Ionis Pharmaceuticals has given a deeper look at phase 3 data on inotersen in patients dealing with hereditary TTR amyloidosis. The anti-sense drug ignited a 20-point advancement versus a score of neuropathy impairment, implanting a marker for the approaching quarrel with Alnylam.
Carlsbad, California-based Ionis recorded top-line data from the trial back in May. Previously, Ionis reported the trial connected the transthyretin-targeting antisense drug to a statistically significant improvement in average neuropathy impairment score also known as mNIS+7 after 15 months but didn’t get too much into detail about the numbers.
“A 20-point benefit in mNIS+7 is unprecedented and could mean the difference between the ability to walk and being confined to a wheelchair for patients suffering from this debilitating and fatal disease,” Annabel Wang, M.D., an associate professor of neurology at the University of California and an investigator in the NEURO-TTR trial, stated.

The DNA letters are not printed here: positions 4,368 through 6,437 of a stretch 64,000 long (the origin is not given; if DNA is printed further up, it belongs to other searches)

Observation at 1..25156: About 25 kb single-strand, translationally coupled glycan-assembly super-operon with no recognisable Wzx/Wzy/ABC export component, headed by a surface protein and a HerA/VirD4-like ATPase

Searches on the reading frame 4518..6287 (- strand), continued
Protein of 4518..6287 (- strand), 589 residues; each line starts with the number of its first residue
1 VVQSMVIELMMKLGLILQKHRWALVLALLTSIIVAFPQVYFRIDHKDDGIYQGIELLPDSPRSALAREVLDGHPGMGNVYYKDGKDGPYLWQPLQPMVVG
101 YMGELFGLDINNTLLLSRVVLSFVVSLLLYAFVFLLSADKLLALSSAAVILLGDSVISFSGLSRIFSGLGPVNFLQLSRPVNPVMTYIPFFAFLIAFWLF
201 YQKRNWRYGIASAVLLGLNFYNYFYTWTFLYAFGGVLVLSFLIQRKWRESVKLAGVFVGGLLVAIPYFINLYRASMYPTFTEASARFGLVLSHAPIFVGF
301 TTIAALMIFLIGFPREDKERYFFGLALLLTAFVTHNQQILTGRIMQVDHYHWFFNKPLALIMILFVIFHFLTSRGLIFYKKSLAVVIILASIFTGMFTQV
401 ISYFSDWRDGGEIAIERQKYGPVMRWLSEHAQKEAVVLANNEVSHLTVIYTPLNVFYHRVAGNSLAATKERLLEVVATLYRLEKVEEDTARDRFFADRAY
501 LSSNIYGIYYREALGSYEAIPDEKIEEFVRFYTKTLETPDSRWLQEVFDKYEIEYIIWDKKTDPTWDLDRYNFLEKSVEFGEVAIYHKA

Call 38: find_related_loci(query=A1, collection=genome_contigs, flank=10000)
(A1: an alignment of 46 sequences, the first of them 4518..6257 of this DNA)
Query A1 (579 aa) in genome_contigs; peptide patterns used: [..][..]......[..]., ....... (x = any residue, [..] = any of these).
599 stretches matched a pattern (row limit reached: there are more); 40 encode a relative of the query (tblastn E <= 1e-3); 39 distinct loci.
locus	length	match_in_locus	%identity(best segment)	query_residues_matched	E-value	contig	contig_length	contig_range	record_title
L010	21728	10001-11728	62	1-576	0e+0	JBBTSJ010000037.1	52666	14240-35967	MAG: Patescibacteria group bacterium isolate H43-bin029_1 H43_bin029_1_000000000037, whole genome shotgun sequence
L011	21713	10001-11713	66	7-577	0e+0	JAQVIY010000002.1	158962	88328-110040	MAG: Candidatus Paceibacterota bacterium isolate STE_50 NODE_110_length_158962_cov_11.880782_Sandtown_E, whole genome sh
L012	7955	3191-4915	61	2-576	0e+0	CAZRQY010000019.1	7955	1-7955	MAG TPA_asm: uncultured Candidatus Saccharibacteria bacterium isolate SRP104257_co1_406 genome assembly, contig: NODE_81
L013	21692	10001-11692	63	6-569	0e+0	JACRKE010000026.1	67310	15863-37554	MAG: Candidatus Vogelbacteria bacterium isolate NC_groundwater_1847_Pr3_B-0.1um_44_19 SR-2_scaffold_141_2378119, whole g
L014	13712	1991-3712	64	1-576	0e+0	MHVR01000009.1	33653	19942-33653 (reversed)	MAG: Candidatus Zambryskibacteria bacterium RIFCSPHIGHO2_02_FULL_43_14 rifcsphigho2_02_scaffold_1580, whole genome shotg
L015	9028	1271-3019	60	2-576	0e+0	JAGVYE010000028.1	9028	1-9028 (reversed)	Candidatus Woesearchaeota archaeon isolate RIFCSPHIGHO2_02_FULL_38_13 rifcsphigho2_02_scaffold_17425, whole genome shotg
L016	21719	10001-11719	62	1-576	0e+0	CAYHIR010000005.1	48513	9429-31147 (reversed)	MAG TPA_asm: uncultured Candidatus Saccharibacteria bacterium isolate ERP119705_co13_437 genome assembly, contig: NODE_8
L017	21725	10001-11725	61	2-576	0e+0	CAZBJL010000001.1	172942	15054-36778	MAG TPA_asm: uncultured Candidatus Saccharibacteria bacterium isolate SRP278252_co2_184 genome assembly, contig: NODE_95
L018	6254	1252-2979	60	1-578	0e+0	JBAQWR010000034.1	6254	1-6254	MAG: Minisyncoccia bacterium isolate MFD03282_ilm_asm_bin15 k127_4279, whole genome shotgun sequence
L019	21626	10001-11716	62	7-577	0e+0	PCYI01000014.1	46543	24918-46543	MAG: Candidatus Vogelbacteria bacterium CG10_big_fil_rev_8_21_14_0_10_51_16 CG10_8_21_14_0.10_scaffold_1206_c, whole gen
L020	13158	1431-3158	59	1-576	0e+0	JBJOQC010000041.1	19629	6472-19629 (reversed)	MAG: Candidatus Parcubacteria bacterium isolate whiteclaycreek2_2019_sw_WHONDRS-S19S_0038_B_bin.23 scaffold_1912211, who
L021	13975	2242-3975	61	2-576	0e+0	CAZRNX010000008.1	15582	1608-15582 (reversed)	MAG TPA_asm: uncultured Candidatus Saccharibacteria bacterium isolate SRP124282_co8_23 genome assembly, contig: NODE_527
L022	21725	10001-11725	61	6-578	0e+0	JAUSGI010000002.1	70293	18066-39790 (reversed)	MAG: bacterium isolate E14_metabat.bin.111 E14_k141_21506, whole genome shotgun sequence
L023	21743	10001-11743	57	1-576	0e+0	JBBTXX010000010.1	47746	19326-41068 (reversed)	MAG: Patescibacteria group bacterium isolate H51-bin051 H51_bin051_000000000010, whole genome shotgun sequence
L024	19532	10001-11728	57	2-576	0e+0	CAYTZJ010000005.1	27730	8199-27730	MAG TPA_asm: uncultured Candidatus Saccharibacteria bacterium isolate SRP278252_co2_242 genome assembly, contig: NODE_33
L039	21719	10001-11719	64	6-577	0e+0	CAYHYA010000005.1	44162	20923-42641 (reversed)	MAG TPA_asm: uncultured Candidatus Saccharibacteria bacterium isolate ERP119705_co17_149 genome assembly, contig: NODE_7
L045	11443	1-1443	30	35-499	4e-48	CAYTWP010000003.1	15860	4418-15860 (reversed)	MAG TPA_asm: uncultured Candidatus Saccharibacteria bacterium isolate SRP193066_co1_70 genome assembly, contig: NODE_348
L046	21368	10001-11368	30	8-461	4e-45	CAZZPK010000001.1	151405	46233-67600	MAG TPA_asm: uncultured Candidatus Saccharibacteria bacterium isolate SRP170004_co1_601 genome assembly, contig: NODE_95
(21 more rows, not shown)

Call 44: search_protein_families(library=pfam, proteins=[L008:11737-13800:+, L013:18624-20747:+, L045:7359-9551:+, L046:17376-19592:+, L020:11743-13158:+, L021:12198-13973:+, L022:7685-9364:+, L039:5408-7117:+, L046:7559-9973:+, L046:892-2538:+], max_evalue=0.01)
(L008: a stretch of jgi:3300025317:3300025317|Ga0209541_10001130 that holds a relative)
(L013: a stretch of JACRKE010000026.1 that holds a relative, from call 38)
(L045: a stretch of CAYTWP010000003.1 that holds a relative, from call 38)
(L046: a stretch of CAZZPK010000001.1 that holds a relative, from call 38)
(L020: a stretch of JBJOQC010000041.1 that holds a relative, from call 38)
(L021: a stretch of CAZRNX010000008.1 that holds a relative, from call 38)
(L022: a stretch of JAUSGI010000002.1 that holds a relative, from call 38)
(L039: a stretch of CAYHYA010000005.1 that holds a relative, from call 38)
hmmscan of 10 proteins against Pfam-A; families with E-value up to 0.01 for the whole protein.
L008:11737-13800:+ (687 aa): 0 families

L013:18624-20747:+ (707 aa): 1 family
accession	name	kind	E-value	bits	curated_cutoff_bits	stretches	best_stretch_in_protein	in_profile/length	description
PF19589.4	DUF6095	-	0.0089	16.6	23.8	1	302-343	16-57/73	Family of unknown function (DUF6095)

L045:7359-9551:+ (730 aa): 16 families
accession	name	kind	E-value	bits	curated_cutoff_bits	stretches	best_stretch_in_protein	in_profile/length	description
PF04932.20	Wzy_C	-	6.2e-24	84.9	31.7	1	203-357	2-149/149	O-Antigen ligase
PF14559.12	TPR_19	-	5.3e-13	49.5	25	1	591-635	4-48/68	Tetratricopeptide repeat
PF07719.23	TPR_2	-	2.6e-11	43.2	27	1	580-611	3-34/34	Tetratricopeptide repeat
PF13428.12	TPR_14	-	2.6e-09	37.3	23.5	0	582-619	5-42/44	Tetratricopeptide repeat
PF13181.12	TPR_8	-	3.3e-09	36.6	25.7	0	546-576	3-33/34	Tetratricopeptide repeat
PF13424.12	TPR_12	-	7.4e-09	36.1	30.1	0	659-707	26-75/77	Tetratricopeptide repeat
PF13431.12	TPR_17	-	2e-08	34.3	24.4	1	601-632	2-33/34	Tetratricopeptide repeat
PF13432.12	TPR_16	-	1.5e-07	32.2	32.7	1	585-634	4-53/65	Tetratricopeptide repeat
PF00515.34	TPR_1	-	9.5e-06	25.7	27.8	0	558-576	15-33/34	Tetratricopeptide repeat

Ionis also broadcasted the fact the change in mNIS+7 hit statistical significance after eight months. That number could play a vital role in the upcoming months and years as Ionis looks to paint inotersen as a better option for hATTR patients than Alnylam’s patisiran, which underwent its own phase 3 test last month.
Alnylam hasn’t presented any data from its trial as of yet. That is expected to change at an ATTR meeting in Paris in November that will give an early indication for which company is most likely going to succeed. Alnylam’s is set to present at 11:00am Ionis and Ionis will present right after at 11:20 am.